Sociology and the Industrial Revolution

The Industrial Revolution leaves us with many questions: Was the revolution in industry simply an issue of new machinery or mechanical innovation? Did young boys and girls work and live shoulder to shoulder for more than twelve hours a day? Was industrial capitalism nothing more than a clever system devised by clever capitalists to exploit the labor of ignorant workers? Was the revolution in industry the product of conscious planning or did it appear spontaneously? The revolution was something more than just new machines, smoke-belching factories, increased productivity and an increased standard of living. Everyone was affected in one way or another. The Industrial Revolution serves as a key to the origins of modern Western society. As Harold Perkin has observed, "the Industrial Revolution was no mere sequence of changes in industrial techniques and production, but a social revolution with social causes as well as profound social effects." The Industrial Revolution helped to develop social studies due to the mere fact that it became easier to study social habits of people that were centralized in big cities. Before the revolution most families were rural, and spread out among the country on farms and in small towns. The revolution changed family structure and social structure forever. The revolution also brought us the new working class, and the middle class.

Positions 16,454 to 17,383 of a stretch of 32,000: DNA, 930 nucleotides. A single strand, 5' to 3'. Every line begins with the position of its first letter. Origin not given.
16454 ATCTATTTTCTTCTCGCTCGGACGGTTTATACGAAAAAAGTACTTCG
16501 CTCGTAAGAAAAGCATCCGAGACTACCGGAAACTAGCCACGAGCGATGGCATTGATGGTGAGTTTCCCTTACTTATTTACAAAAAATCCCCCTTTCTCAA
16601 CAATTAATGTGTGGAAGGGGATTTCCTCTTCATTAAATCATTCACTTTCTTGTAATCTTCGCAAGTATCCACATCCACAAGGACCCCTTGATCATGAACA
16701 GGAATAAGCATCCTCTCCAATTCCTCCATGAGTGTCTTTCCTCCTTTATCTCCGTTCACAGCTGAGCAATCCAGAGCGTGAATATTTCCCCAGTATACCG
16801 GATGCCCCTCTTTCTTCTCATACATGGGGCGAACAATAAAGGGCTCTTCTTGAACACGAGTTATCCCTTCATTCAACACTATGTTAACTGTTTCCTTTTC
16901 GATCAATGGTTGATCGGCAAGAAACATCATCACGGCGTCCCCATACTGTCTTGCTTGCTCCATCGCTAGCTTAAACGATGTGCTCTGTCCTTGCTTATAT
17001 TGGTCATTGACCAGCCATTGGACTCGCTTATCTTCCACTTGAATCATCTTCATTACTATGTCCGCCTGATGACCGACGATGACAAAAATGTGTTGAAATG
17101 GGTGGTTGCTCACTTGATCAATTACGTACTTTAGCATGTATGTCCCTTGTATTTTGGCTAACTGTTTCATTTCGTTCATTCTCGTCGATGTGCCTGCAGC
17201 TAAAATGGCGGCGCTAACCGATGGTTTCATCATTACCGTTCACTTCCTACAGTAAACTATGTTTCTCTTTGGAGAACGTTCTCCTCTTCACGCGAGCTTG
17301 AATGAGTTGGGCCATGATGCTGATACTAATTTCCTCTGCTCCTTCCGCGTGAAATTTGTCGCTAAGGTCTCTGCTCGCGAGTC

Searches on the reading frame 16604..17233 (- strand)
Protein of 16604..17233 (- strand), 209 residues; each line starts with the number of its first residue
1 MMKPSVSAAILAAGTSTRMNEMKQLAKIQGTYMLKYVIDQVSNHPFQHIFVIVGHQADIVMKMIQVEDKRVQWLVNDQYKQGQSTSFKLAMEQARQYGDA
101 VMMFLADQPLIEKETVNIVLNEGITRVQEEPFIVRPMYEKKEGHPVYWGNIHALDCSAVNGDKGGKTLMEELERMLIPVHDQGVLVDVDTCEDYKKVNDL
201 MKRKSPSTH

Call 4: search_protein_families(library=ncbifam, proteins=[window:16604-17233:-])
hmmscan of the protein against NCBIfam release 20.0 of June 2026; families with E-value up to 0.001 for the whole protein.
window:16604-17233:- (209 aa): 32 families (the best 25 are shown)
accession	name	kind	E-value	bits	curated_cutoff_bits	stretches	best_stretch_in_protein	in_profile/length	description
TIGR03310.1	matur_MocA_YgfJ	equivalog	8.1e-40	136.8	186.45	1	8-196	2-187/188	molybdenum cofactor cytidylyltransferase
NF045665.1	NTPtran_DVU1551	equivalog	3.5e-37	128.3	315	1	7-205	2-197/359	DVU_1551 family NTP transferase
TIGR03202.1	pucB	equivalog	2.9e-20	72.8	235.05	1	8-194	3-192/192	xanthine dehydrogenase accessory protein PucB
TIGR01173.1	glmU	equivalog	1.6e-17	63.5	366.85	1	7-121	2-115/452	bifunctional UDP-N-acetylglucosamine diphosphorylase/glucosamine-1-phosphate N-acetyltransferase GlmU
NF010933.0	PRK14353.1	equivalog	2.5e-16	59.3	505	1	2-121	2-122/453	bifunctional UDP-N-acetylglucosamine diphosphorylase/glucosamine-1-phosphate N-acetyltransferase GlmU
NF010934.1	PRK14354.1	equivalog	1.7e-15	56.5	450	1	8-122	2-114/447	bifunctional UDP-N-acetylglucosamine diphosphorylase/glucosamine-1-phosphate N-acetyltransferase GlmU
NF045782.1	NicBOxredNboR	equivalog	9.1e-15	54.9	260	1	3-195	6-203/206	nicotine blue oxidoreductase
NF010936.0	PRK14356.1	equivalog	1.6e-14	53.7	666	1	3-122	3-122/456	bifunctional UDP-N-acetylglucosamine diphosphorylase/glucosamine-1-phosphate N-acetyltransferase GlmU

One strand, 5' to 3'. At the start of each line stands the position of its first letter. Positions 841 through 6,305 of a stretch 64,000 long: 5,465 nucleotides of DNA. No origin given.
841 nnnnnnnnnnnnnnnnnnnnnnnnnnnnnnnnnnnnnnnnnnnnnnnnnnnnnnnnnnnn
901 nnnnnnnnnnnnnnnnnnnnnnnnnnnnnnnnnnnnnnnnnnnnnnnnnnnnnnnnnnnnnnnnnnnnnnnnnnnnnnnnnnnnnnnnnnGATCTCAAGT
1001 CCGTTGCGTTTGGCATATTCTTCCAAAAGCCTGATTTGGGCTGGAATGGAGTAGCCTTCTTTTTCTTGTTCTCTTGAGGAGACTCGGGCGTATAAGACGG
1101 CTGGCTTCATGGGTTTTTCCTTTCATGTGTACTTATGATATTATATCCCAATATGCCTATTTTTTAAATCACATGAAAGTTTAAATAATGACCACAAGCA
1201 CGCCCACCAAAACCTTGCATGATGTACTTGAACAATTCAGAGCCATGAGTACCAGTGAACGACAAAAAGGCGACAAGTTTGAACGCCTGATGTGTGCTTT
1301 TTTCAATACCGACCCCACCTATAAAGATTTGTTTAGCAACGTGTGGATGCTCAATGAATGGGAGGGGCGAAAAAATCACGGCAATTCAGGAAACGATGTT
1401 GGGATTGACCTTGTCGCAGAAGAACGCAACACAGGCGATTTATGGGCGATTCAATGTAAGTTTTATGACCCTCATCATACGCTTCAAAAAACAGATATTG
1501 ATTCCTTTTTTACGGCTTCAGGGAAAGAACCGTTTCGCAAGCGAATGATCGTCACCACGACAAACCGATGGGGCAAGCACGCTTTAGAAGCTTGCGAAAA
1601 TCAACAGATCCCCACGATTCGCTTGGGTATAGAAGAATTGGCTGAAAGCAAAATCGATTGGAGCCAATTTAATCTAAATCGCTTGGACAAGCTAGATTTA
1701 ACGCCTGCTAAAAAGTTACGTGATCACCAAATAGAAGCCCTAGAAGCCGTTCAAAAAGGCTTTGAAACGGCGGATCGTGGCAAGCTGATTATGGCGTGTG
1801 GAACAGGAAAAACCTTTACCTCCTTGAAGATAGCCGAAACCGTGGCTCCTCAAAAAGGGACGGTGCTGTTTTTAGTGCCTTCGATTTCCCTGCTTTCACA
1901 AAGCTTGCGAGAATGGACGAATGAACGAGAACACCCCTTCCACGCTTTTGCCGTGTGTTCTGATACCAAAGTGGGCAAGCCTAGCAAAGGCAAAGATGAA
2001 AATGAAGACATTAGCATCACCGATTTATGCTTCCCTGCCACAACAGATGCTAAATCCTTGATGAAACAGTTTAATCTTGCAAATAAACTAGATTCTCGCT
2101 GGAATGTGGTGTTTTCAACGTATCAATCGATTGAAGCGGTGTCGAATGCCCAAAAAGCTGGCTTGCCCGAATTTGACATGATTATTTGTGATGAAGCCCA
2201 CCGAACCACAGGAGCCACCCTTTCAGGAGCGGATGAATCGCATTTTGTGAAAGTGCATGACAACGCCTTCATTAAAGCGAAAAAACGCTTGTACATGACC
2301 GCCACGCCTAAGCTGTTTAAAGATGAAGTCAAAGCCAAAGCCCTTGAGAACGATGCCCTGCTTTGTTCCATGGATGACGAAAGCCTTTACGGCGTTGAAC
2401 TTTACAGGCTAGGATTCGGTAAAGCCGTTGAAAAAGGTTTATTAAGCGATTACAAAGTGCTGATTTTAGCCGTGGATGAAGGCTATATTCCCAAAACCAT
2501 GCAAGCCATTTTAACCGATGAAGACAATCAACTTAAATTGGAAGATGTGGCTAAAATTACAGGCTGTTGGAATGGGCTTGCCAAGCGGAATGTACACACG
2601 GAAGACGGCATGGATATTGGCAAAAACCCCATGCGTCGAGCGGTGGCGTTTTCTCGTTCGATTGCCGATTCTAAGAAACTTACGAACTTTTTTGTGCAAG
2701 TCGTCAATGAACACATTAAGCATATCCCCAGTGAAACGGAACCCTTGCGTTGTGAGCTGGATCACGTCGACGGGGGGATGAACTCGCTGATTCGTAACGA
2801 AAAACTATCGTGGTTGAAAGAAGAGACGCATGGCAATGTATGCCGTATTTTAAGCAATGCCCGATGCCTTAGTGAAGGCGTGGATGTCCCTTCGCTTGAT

Another thing that changed drastically was education. Before the Industrial Revolution, there was no formal education, only a passing along of knowledge from generation to generation. Children learned how to farm, cook, clean, build, etc. Children and parents knew the same things and there would never be an advance. After the Industrial Revolution, education and knowledge of technology became more and more critical for job success. (Several statistics show the progression and importance of schools. In 1900, ninety percent of children dropped out of school. In 1930,...
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